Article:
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Electrons' roundness frustrates researchers

Experiment finds no signs of asymmetry, which would point to undiscovered particles

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Electrons are incredibly spherical, an experiment reveals, throwing into doubt popular theories that would add new species to the universe’s particle zoo.

Physicists determine the shape of electrons by measuring their distribution of charge, known as an electric dipole moment, or EDM. A perfectly spherical electron’s EDM would be zero. But according to quantum mechanics, other charged particles constantly popping in and out of existence exert subtle tugs that should deform electrons and create a slight EDM (SN: 2/12/11, p. 22).

Yale physicist David DeMille and colleagues tried to get electrons to flop over by exposing them to an electric field, much like eggs set on end topple over due to gravity. Electrons would tumble only if they had a nonzero EDM. When researchers confined electrons within thorium monoxide molecules and cranked up the field strength, the electrons didn’t budge. The result, published December 19 in Science, shows that despite a measurement with about 10 times the sensitivity of previous ones, the electron appears perfectly spherical.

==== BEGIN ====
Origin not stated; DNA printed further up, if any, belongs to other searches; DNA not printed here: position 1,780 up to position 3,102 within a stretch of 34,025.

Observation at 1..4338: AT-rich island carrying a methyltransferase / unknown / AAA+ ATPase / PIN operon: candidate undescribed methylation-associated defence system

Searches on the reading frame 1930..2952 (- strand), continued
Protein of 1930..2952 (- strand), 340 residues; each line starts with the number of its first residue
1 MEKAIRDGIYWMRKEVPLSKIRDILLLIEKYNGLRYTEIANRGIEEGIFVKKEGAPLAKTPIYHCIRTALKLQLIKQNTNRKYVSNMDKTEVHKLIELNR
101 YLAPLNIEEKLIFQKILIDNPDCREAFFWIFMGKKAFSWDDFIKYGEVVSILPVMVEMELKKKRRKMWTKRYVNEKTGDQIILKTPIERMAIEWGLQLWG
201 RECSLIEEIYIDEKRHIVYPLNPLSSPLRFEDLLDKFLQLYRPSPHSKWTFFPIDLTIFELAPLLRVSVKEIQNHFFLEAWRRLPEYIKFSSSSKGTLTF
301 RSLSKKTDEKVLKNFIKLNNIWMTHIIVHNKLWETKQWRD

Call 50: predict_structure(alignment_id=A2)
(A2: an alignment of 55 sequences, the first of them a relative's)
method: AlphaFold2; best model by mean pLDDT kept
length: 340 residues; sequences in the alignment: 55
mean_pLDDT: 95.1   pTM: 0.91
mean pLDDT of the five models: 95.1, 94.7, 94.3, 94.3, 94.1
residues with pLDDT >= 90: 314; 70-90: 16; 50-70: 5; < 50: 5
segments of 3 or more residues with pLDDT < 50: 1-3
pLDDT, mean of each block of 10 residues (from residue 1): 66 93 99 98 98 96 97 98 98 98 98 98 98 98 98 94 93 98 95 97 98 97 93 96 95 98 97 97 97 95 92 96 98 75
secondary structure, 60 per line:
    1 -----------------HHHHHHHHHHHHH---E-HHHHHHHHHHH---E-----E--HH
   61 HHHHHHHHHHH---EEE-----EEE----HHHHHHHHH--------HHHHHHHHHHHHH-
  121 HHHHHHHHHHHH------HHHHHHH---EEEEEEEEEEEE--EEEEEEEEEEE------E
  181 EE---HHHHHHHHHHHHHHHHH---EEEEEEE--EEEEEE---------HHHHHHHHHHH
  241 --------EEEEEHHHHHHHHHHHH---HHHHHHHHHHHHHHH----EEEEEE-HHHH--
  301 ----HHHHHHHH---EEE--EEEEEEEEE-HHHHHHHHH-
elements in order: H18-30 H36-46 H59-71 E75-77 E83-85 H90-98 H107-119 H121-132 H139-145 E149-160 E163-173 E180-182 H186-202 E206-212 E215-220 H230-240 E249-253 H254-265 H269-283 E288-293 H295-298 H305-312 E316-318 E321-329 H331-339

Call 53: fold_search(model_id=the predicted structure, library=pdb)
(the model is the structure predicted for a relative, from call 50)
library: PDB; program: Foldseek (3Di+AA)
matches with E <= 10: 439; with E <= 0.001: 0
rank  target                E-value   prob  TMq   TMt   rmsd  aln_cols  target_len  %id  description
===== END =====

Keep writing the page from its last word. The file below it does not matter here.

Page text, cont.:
The finding rules out some theories of supersymmetry, which predict the existence of novel particles that would stretch electrons to a degree detectable by the new experiment.

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